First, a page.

There is an Australian Federal Election due in a few weeks, and for those of you unfamiliar with political system of Teh Best Country In Teh World Ever, the skinny is that the focus is on the House of Representatives, which has one hundred and fifty something electorates, each electing one member. The party who wins majority of those electorates generally claims government, regardless of who wins the overall “popular vote”. There is no separate presidential election, even though practically speaking, the modern game is dominated by “presidential” leaders.
Now, here’s a little game-theory contrivance that shows that raw number-of-seats aren’t the only story – small numerical changes can have big practical consequences, and big numerical changes can have small practical consequences. I forget where I originally read it (searching the web for [25 26] is most unhelpful), but here it goes.
Suppose you have a parliament of 100 seats (or call them 100 senators, if that makes you feel better) and that you need 51 to pass legislation. There are four political parties (called A, B, C, and D), and party discipline is very tight – all members vote as a block with their party colleagues. Naturally, your party is the A team.
If each party controls 25 seats, then obviously each party is equally powerful. Now suppose there is an election and only three seats change hands, so that the A/B/C/D split is now 23/26/26/26.
A relatively small change, in terms of numbers, but you (and the rest of the A team) are now useless. You can’t make up the 51 with one other party, any other two parties could make the 51 without you, and if you joined a coalition of three (or more) parties, they could just ditch you (and then wouldn’t have to make any concessions to keep you on-side) and keep their 51-ness. Your negotiation power is zero.
Now suppose, more realistically, that there are two dominant political parties, say B and C, and you (A) and D are minor parties, say a split of 3/48/48/1. This is a drastic fall in your number of seats, but in terms of on-paper (i.e. modulo things like ideology, mandates, and reality in general) negotiating power, you are now as powerful as B or C, and more powerful as D (since D is as irrelevant as A was in the 23/26/26/26 example). Out of A, B, and C, a coalition of any two can form the 51, and hence all three are equally powerful (assuming iron-clad party discipline).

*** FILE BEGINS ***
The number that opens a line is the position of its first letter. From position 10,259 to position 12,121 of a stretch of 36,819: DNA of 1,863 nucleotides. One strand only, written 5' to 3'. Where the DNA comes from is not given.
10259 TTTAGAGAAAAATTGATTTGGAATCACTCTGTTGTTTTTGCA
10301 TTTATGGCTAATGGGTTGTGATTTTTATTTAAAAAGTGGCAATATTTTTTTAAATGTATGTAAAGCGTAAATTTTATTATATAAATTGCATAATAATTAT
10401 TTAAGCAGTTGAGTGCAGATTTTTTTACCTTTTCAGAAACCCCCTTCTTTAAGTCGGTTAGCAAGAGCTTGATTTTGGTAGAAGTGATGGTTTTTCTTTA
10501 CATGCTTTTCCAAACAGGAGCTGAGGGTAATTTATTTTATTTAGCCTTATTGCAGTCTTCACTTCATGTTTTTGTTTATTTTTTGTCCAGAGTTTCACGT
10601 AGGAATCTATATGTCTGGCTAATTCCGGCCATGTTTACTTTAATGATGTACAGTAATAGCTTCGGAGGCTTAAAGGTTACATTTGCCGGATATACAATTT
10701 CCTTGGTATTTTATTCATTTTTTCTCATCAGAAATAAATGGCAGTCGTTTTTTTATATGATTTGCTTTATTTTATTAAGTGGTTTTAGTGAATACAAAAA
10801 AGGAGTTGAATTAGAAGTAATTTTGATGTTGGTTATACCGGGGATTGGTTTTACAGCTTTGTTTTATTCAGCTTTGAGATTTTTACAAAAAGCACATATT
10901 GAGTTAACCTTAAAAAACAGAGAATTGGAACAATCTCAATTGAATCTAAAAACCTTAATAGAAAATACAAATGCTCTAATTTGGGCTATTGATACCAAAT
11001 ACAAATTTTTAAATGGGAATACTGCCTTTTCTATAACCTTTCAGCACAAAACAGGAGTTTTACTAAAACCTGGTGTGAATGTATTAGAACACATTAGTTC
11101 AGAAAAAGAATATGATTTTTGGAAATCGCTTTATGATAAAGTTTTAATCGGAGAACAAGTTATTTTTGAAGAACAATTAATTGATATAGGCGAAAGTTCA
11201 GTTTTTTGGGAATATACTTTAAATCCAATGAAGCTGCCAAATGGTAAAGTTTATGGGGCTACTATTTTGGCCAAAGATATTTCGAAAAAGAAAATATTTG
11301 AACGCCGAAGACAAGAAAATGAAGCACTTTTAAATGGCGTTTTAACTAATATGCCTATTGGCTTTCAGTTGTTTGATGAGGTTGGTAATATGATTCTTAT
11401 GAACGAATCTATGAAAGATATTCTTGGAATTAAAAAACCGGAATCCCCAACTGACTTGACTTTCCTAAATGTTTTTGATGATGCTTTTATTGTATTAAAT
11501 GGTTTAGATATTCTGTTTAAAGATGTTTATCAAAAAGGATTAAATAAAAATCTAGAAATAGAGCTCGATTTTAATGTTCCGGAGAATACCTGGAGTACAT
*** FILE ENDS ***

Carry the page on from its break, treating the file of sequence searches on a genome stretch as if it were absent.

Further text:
Of course, this is all contrived, e.g. I don’t see the Liberals teaming up with the Greens (a minor party) to trump Labor in the forthcoming parliament, but it’s an interesting example (IMHO) anyway.
As an aside, for those of you Aussies not living in marginal electorates and feeling neglected from the barrels of pork raining down in those areas, I’ve previously blogged a wacky idea for dismantling the notion of electorates altogether, but in light of this example, the lack of a party to enforce party discipline would instead accentuate this sort of volatile coalition-forming and post-electoral opportunistic negotiation. Hmm…
What does this blog post mean? I have no idea. Then again, I woke up this morning from dreaming all my teeth crumbled and fell out, and I have no idea what that means either. Except that I should probably floss more often. Hey, while I’m there, I should probably backup my disks too…